By Gina Cuneo
As responsible educators and administrators, we’ve all heard about, noted in observations and perhaps have implemented some basic equity strategies in our classrooms. We are even somewhat fluent in throwing around current jargon like “the TESA strategies” and “Costa’s questioning and responding strategies.”
We have been told, and some of us are truly aware, that low-achieving students are less likely to be called on by the teacher than are high achievers. We also hear that high achievers get more than their share of a teacher’s time. But have we ever really observed, recorded and disaggregated data about the effects of the use of equity strategies — and, more specifically, the equitable distribution of questions on student participation and student learning?
As a relatively new assistant principal faced with the task of observing and evaluating half of the staff, I decided that charting the distribution of questions that teachers asked students was relatively easy, gave teachers valuable information and was judgment neutral. For each observation, I asked the teacher for a seating chart upon which I could write in order to give them feedback on the number of students to whom they were asking questions.
The results for teachers new to the profession were as I expected. They tended to call on the same students often. They favored the students who raised their hands, and they had a group of “go-to” students they fell back on when they were unsure whether anyone could answer their questions.
After each observation, I would share the information with the teachers, suggest some concrete strategies to begin implementation of equity strategies and then make sure to follow up on teacher use of those strategies. I did not, however, understand the impact and power of equity strategies until my second year as an assistant principal.
I happened to schedule two observations back-to-back; the first in a seventh grade history class, the second in a seventh grade science class. In the history class with a 10th-year teacher, as was my custom, I had my seating chart ready and I began charting the distribution of questions. The class that day was discussion-based, and there were many questions being asked of students.
It became immediately clear that William, a GATE student who is extremely bright and verbal, was having a nearly one-on-one discussion with the teacher. He bantered, argued and expressed his vehement opinions with the teacher and had an absolutely fabulous period. He was asked 15 questions, while there were 24 other students who were asked none at all.
Several other students were called on to read, and three other students had more than two questions asked of them. I duly noted the distribution of questions and when the period was over, I packed up my stuff and moved to my next observation.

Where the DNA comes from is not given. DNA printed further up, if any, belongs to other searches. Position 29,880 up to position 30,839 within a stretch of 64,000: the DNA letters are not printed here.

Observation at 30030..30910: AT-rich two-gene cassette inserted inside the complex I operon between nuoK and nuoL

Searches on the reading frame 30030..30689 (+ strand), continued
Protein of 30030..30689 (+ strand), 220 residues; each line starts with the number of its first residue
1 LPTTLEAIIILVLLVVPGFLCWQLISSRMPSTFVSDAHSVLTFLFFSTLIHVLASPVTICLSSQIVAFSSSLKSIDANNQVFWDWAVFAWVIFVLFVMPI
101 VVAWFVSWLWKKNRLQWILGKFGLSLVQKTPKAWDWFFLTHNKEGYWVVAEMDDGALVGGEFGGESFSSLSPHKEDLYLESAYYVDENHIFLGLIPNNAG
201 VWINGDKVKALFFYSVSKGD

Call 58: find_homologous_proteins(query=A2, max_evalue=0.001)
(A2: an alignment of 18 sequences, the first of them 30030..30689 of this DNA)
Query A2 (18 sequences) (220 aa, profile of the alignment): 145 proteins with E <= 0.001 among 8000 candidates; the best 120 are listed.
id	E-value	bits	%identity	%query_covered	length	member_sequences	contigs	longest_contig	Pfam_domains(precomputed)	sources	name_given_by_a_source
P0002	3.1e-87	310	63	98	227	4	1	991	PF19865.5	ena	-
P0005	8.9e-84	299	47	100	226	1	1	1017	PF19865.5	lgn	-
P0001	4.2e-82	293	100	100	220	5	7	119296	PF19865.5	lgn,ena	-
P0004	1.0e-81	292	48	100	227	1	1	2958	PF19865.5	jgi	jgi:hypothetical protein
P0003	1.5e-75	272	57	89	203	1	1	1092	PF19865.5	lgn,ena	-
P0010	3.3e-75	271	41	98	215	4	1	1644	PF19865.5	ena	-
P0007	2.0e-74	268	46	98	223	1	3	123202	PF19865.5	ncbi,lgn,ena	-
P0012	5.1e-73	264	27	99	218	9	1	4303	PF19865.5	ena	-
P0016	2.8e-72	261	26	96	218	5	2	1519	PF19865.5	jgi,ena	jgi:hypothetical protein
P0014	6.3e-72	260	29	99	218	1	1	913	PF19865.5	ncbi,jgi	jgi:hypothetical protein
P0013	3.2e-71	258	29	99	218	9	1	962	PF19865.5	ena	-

While I was organizing my papers, the first-year science teacher began her class. She started with a review of last night’s homework and began asking questions. I had not yet looked up when the first question was asked, and to my surprise, the boy called on to respond was none other than William! I quickly looked over the seating chart and realized that there were about 17 of the same students from the class I had just observed. And to my utter amazement, Mr. William Loquacious was at it again.
I watched one of the students, Bob, who was not asked a single question in the class before sit at his desk, twirl his pencil and tune out. I recalled that he had done precisely the same thing in his history class and I began feeling helpless as I quickly calculated how many times Bob was going to interact with a teacher that day as opposed to William.
To my utter relief, the science teacher then announced that she was going to use her name cards to call on students. I could not believe how the tenor and level of positive tension in that classroom almost immediately began to change. Students sat up, organized their papers and listened intently as the teacher asked her questions, thumbed through the cards and then announced who would answer the question.
With few exceptions, students who were called upon were ready with answers. Some more complete and articulate than others; but a large cross-section of the class (27 of the 34 students) were called upon to answer. Bob was one of them, and he was into it.
The level of active participation was way up. In fact, the only student who was the least bit negative was William, who kept raising his hand. Although the teacher said she was using the cards to decide who to call on, he clearly felt that it was unfair. That one day completely changed my expectation of teacher use of equity strategies in the classroom. It is no longer a suggestion, it is a requirement, and a new teacher who does not use a system to assure the equitable distribution of questions (at the very least) is not welcome back.
It sounds harsh, but I have only to think of William and Bob and the inequity in the quality of their education if each and every teacher does not thoughtfully and deliberately use a system that will assure, at the very least, that every child will have equal access to their questions, their time and their energy.
Gina Cuneo is assistant principal of South Lake Middle School in Irvine.